The Alternative Healing Network is a local nonprofit that seeks to make alternative healthcare more accessible for underserved populations. The organization has six certified massage therapists (http://althealnet.org/clinic/aaih-massage/clinicians). Massage is provided to the general population on a sliding scale, with a 50-minute massage running $60-$85; some populations are eligible for an additional discount. The organization boasts its share of outreach, utilizing volunteers for some programs. Free massages are provided to needy individuals, including those living in shelters.
The La Jolla Light cast a business spotlight on a San Diego County sports injury massage therapist whose clientele included professional tennis players; the article noted that clients can expect expert treatment but not trilling fountains and aromatic oils (https://www.lajollalight.com/business-spotlight/cm-ljl-biz-spot-massage-center-20171115-story.html).
Many massage therapy clients of course do want those things. For an example, one can look to the “uniquely San Diego” spas described in the Thrillist (https://www.thrillist.com/lifestyle/san-diego/best-spas-treatments-san-diego-california). The Hard Rock Hotel San Diego incorporates musical themes and light vibrations into treatments such as the synchronicity massage. The Hotel Del Coronado Spa mixes hot and cold stones in its gemstone massage sessions. The Marilyn Monroe Spa at the Grand Hyatt Hotel offers a “fassage”, or face massage, designed to bring some relief to those with jet lag. The Marilyn Monroe Spa was among the organizations advertising for a massage therapist in early 2019.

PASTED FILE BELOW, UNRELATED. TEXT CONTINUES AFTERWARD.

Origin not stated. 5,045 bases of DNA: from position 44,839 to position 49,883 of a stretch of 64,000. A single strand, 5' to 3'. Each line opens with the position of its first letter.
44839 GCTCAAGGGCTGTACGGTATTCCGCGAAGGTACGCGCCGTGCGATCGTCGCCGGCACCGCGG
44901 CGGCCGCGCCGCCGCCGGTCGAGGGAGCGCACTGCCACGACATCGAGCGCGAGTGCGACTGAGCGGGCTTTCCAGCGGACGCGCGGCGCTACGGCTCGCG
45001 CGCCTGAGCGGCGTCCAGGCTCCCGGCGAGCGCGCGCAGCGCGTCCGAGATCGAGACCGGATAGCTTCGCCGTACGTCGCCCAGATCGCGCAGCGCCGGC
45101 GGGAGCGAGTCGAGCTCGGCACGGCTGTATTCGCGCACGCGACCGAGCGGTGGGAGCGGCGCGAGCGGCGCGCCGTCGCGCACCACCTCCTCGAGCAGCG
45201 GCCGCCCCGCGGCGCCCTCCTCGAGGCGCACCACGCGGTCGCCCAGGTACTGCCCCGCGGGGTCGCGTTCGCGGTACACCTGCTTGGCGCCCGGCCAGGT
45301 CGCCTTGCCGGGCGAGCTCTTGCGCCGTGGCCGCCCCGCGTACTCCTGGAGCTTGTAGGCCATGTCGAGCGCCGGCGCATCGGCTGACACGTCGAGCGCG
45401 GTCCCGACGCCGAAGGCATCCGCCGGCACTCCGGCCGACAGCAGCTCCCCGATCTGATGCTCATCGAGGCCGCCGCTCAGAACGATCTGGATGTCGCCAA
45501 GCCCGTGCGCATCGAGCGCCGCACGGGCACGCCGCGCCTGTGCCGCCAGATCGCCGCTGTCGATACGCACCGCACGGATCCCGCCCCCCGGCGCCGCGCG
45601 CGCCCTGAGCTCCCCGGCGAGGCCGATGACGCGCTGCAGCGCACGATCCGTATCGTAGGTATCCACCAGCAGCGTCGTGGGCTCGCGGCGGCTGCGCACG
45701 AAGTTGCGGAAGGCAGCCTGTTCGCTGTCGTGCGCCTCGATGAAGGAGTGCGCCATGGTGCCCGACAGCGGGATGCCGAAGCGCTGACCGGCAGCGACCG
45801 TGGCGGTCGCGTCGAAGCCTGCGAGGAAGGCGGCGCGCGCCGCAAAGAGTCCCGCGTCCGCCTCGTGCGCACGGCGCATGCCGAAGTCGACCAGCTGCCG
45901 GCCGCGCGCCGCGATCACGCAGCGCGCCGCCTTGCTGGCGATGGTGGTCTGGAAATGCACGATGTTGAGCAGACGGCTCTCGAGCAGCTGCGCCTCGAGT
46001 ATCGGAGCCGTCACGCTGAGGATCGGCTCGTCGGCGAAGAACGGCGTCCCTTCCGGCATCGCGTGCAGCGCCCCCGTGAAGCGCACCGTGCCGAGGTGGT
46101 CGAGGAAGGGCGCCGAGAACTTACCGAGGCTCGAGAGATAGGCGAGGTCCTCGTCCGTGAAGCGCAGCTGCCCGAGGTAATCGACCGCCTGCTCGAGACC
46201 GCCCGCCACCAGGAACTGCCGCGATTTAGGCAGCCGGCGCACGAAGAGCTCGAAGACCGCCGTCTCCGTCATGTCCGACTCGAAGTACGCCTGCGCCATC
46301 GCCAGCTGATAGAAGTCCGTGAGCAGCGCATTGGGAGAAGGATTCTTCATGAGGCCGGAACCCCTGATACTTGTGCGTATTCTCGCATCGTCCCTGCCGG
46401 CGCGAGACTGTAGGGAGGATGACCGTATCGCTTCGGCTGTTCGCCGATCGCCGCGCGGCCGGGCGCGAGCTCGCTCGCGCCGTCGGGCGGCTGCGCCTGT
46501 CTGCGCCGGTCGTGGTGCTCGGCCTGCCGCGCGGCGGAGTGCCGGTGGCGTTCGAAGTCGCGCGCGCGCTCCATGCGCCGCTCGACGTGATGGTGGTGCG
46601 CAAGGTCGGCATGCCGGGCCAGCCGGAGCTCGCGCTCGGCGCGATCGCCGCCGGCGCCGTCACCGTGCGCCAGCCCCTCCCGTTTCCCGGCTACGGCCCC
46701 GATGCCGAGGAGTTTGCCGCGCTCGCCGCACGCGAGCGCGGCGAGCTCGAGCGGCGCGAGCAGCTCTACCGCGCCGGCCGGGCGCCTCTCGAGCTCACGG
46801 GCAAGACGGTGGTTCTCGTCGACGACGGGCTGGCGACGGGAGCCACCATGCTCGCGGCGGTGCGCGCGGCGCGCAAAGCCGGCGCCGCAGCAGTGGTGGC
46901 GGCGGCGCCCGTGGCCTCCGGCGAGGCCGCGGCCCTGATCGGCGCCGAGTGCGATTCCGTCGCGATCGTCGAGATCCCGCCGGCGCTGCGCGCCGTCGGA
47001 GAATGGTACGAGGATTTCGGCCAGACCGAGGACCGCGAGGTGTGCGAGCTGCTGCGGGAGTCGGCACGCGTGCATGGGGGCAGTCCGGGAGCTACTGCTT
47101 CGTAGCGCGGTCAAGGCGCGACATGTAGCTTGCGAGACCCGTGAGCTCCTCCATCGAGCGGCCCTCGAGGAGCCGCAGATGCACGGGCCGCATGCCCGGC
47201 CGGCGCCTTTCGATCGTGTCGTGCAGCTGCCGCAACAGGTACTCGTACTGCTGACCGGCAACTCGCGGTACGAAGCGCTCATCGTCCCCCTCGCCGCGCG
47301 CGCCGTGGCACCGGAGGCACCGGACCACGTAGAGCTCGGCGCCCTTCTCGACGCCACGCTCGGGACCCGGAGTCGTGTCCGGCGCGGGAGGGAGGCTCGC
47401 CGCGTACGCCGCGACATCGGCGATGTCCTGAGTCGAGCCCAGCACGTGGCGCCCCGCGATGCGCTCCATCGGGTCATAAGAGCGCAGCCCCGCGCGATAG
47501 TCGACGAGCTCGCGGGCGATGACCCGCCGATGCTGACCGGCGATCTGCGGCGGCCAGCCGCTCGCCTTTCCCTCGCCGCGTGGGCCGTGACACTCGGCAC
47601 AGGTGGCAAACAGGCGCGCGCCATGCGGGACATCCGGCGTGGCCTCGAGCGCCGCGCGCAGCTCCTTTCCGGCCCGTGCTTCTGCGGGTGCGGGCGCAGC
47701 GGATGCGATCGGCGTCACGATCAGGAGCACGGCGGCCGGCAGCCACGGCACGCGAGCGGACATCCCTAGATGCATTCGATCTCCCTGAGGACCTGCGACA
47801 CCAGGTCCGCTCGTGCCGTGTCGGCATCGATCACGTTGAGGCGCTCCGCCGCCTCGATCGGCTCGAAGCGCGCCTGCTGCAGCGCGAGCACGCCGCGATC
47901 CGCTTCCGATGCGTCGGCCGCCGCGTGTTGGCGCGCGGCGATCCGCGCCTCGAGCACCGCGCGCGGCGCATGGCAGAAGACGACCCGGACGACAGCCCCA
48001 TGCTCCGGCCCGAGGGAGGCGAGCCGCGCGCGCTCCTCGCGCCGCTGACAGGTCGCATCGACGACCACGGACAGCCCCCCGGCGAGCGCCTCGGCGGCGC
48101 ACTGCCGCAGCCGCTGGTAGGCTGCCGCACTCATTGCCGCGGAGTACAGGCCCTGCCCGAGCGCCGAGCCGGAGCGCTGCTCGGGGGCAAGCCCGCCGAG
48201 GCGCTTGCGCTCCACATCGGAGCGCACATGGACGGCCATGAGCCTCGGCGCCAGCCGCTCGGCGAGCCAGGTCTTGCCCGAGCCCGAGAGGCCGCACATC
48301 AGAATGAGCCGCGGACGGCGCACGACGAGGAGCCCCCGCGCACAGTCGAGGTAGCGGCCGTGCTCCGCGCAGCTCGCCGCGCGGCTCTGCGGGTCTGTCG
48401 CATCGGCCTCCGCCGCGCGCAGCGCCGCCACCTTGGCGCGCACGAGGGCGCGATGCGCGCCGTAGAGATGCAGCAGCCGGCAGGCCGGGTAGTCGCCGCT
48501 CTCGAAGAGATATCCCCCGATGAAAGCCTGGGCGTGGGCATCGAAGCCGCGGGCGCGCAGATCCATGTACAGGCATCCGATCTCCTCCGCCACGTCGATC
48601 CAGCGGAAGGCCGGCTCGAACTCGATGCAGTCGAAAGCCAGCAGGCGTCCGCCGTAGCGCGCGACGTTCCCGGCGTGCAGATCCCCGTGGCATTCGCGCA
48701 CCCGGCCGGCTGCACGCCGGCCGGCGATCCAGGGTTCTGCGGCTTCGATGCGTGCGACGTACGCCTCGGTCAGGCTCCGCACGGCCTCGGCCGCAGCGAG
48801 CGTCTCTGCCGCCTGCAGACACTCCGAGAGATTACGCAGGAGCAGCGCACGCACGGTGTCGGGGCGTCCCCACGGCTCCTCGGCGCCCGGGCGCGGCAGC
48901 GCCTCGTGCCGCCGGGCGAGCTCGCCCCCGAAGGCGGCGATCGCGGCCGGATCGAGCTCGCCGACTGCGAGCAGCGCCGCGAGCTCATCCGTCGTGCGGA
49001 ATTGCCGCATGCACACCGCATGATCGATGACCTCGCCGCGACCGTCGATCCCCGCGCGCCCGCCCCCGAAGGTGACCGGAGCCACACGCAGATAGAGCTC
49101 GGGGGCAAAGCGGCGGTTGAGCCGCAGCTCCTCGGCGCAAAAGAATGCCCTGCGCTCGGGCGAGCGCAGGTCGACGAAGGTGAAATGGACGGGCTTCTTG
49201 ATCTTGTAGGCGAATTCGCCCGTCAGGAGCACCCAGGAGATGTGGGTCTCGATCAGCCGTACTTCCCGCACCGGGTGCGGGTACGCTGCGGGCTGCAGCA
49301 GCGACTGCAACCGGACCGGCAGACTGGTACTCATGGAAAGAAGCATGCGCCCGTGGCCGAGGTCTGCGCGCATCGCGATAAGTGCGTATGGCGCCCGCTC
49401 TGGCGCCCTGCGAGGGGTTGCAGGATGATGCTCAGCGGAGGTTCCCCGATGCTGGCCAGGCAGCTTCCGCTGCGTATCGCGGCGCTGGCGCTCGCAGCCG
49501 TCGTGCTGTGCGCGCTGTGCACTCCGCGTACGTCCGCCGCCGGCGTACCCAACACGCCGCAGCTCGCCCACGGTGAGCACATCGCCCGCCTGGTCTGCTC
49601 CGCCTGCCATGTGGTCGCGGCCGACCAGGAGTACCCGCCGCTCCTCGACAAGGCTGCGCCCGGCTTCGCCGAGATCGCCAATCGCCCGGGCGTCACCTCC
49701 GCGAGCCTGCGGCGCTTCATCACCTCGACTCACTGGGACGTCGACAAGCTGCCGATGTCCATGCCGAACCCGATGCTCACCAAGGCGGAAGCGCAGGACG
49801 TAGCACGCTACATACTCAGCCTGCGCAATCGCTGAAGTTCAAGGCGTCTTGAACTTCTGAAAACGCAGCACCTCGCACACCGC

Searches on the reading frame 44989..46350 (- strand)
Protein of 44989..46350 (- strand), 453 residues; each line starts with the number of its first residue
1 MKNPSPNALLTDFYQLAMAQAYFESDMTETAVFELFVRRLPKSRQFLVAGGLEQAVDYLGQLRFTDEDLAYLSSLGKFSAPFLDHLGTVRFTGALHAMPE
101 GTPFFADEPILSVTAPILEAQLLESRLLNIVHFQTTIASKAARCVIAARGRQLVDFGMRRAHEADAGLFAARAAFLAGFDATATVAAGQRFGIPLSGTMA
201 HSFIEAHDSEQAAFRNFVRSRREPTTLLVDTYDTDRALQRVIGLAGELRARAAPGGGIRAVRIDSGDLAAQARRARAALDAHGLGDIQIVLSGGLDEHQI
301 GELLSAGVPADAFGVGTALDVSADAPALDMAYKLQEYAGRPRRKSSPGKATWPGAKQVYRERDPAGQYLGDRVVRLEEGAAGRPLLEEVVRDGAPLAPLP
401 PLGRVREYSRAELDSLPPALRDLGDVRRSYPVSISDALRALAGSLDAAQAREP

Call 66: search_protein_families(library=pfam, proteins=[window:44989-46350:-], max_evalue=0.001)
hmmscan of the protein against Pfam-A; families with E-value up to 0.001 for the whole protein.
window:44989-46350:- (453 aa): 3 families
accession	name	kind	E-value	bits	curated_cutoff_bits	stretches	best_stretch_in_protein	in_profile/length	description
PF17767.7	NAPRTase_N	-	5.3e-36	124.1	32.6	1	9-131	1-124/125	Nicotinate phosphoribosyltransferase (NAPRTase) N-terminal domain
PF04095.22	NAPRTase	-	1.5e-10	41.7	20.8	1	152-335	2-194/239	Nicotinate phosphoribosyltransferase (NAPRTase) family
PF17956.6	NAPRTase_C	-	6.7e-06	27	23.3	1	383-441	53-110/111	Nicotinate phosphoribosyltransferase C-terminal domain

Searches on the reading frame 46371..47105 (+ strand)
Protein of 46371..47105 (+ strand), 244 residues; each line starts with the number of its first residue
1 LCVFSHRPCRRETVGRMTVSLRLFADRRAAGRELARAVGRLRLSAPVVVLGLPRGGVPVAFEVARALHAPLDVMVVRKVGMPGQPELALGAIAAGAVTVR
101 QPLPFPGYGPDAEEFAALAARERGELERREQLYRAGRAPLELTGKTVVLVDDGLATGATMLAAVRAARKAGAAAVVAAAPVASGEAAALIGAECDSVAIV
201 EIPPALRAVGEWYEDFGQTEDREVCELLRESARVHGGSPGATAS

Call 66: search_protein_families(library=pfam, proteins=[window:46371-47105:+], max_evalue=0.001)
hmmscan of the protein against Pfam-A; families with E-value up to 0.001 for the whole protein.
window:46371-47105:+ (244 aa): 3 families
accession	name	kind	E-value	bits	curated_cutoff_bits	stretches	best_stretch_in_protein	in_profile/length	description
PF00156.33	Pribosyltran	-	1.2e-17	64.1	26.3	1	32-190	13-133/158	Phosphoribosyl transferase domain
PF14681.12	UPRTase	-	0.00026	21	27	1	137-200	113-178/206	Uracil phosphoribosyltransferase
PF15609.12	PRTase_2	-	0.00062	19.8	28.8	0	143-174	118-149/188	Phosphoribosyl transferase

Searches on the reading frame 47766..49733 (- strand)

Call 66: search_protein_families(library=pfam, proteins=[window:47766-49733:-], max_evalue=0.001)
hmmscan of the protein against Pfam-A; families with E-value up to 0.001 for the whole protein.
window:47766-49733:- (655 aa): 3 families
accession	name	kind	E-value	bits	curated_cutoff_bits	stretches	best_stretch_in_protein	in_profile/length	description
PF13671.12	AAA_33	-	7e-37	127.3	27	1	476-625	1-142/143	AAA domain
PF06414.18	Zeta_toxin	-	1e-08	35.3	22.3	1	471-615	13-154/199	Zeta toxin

Atmosphere is not entirely a concern of the luxury crowd; individuals with very serious illness may want something therapeutic but also a deeply relaxing experience. Even the Sharp Memorial Cushman Wellness Center cites aromatherapy massage among its offerings (https://www.sharp.com/hospitals/memorial/departments/holistic-therapies.cfm). There is growing evidence that aromatherapy, too, is therapy. However, what supports overall wellness in the health challenged and what gets the athlete back on track can be two very different things!
Massage Therapy Income and Career Outlook
In San Diego, as in other large, massage-friendly metropolitan areas, there are plenty of jobs and plenty of opportunities to set up one’s own practice. Success can be a matter of finding one’s niche. Employers often note particular modalities and styles of massage that they would like their massage therapists to be proficient in.
Those who want to work for wages on a long-term basis in the massage therapy industry may want to aim for the upper quartile. San Diego has more relatively low paid positions than the average city. The median was just $14.32 in the San Diego area in 2017, though the mean was $17.37. The figure jumps to $20.14 at the 75th percentile and $31.43 at the 90th percentile. Median wages are quite a bit higher a bit further to the north in the Anaheim-Santa Ana area, but again there’s a wide variety. Many massage therapists of course opt for self-employment.
Massage therapists help people create a healthy wellness-focused lifestyle, so it’s not surprising that some practices advertise lifestyle benefits for their own therapists. 2019 finds one self-proclaimed “modernized country club” offering, in addition to the traditional health and dental insurance, use of their facilities and discounts on services. A local spa, meanwhile, notes that in addition to having insurance, a massage therapist on their team gets to use the infrared sauna. A business advertising for a combined massage therapist/ stretch coaches notes that this practice can be a little easier on one’s own body.